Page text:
Te Radar

Weigh less in Antarc­tica, en­joy droughte-nhanced wine, ride the business boom for roof painters – it’s not all bad news.

Element - - Contents - TE RADAR RADAR’S RANT

Clouds scare me. I don’t un­der­stand how so much wa­ter can re­main in the sky at any given time with­out fall­ing to earth. I re­alise that sci­ence ex­plains it, but sci­ence ex­plains a lot of other phe­nom­ena that also frighten me, like vi­ral mu­ta­tion, cheese and grav­ity.

Imag­ine then my con­cern when I read that the Euro­pean Space Agency has dis­cov­ered that the loss of ice in Antarc­tica has caused grav­ity to weaken over part of the con­ti­nent. What does that even mean? Will we be lighter there? Could we be flung off the planet? Will the earth ex­pand a lit­tle? It’s not inconceivable.

The mas­sive drought cur­rently be­ing ex­pe­ri­enced in western USA has caused so much ground­wa­ter to be lost that the land in some places has ac­tu­ally risen four mil­lime­tres. Cer­tain moun­tains are said to be 15mm higher. This is as­ton­ish­ing, although it’s prob­a­bly not enough to pro­tect low-ly­ing ar­eas from pre­dicted sea level rises.

Cal­i­for­nia’s lack of wa­ter is even adding to the stress on fault lines or, as one study said, it could have “sig­nif­i­cant but un­ex­plored po­ten­tial im­pacts on crustal de­for­ma­tion and seis­mic­ity.” This doesn’t worry me though, be­cause I have no idea what it means.

Still, the good news is that the drought is lead­ing to the pro­duc­tion of some ex­cel­lent Cal­i­for­nian wines this sea­son. It seems that ev­ery cloud has a sil­ver lin­ing. And that just may be the an­swer.

Promis­ing ex­per­i­ments with ‘cloud seed­ing’ – adding a sil­ver io­dide so­lu­tion to clouds to in­duce rain, have been con­ducted for years. The only prob­lem is that there has to be clouds there in the first place.

In some parts of the world sci­en­tists are now cov­er­ing glaciers with heat pro­tec­tive blan­kets over sum­mer to stop them melt­ing. When we have to put a glacier in a chilly bin to save it, things are cer­tainly awry. Like­wise when we have to con­sider mim­ick­ing the ef­fects of glaciers by paint­ing our roofs white to mit­i­gate tem­per­a­tures by re­flect­ing sun­light.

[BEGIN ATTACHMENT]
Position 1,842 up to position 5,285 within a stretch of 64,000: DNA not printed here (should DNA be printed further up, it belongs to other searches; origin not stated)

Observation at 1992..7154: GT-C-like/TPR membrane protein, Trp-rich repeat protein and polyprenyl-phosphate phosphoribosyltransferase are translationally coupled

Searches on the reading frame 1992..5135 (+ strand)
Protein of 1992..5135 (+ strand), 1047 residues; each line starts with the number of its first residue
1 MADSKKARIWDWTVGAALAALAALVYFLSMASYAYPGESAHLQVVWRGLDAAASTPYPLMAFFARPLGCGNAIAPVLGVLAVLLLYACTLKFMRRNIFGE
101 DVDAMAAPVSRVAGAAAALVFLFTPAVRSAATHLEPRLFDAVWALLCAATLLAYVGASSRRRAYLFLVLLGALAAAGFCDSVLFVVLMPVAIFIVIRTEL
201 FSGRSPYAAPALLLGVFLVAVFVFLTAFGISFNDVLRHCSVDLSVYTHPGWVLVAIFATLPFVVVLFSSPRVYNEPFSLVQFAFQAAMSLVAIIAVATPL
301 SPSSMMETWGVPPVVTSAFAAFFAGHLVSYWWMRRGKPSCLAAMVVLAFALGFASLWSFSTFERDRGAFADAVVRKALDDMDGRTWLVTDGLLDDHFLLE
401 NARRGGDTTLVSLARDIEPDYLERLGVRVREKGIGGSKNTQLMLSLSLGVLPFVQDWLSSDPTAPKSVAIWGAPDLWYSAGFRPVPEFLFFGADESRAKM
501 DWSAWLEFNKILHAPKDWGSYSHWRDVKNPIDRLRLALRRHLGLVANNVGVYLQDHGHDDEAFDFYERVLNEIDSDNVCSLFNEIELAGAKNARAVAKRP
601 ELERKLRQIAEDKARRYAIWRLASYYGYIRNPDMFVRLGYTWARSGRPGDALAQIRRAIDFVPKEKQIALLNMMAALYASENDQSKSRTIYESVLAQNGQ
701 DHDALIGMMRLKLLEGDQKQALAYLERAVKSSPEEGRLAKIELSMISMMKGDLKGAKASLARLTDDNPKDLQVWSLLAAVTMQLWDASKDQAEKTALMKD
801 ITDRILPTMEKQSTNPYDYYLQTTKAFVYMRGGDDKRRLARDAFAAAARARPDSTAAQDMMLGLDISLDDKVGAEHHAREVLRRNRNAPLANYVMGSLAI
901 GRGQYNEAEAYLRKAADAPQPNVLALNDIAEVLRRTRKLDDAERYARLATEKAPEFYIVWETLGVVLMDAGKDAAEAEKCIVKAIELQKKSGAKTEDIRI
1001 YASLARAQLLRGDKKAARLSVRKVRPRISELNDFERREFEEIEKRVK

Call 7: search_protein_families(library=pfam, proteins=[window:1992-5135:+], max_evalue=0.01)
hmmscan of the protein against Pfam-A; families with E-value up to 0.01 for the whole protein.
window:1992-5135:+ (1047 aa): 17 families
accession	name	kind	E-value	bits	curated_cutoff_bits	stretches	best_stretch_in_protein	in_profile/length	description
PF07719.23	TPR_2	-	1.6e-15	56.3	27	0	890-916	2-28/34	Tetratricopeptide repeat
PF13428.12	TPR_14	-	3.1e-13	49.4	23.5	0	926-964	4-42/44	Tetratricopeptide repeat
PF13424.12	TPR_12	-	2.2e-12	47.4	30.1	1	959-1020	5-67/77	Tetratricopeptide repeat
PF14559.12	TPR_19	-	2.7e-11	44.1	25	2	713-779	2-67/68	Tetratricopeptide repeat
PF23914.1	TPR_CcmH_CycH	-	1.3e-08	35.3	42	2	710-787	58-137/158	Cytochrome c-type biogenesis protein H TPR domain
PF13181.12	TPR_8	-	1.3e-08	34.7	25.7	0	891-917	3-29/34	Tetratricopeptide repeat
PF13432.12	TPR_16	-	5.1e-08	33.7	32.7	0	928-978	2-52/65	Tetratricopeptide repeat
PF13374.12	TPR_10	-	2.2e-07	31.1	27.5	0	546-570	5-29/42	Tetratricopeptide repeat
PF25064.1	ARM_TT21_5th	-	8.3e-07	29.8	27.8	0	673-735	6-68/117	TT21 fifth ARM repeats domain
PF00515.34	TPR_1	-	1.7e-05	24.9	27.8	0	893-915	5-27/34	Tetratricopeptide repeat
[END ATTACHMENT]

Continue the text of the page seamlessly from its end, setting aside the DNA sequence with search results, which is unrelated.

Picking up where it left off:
Stud­ies have shown that if ev­ery roof in a city were painted white it could lead to a re­duc­tion in over­all tem­per­a­ture in the area. Another more am­bi­tious claim is that if all of the roofs in the trop­ics and tem­per­ate zones were painted white it would off­set the emis­sions of 300 mil­lion cars for 20 years.

They didn’t men­tion the cost of man­u­fac­tur­ing the paint, the brushes, and rollers, or trans­port­ing it to the re­gions need­ing to be white­washed. And given the price of painters this might bank­rupt many economies. Imag­ine the bu­reau­cracy re­quired sim­ply to man­age the quotes.

“The good news is that the drought is lead­ing to the pro­duc­tion of some ex­cel­lent Cal­i­for­nian wines this sea­son. It seems that ev­ery cloud has a sil­ver lin­ing.”

I can hardly imag­ine how the idea would be treated here. If the brouhaha over shower-head reg­u­la­tion was any­thing to go by, the idea that we could en­cour­age ev­ery­one to paint their roofs white is laugh­able. Es­pe­cially as other stud­ies have shown that whiten­ing roofs could have the neg­a­tive im­pact of lim­it­ing the for­ma­tion of clouds. This re­duces rain­fall over an area and ac­tu­ally in­creases over­all tem­per­a­ture.

If white-wash­ing is there­fore green-wash­ing, what could ac­tu­ally work? Per­haps we should look to our own in­ge­nu­ity.

New Zealan­der George Munro moved to the Hawai­ian Is­land of Lanai in 1911 to man­age a farm. At the time the is­land lacked ad­e­quate rain­fall but iron­i­cally was of­ten shrouded in mist. Sit­ting un­der a pine tree he no­ticed a con­stant drip­ping of wa­ter from the tree when mist cov­ered the is­land.

His idea was sim­ple. Plant more pines, catch more mist, and ground mois­ture would be in­creased. It worked, and he was con­sid­ered the sav­ior of Lanai. Not bad for a man with his head in the clouds.

This Antarc­tic ele­phant seal used to weigh 3980kg. Now it’s feel­ing the ben­e­fits of only weigh­ing 3979.8kg

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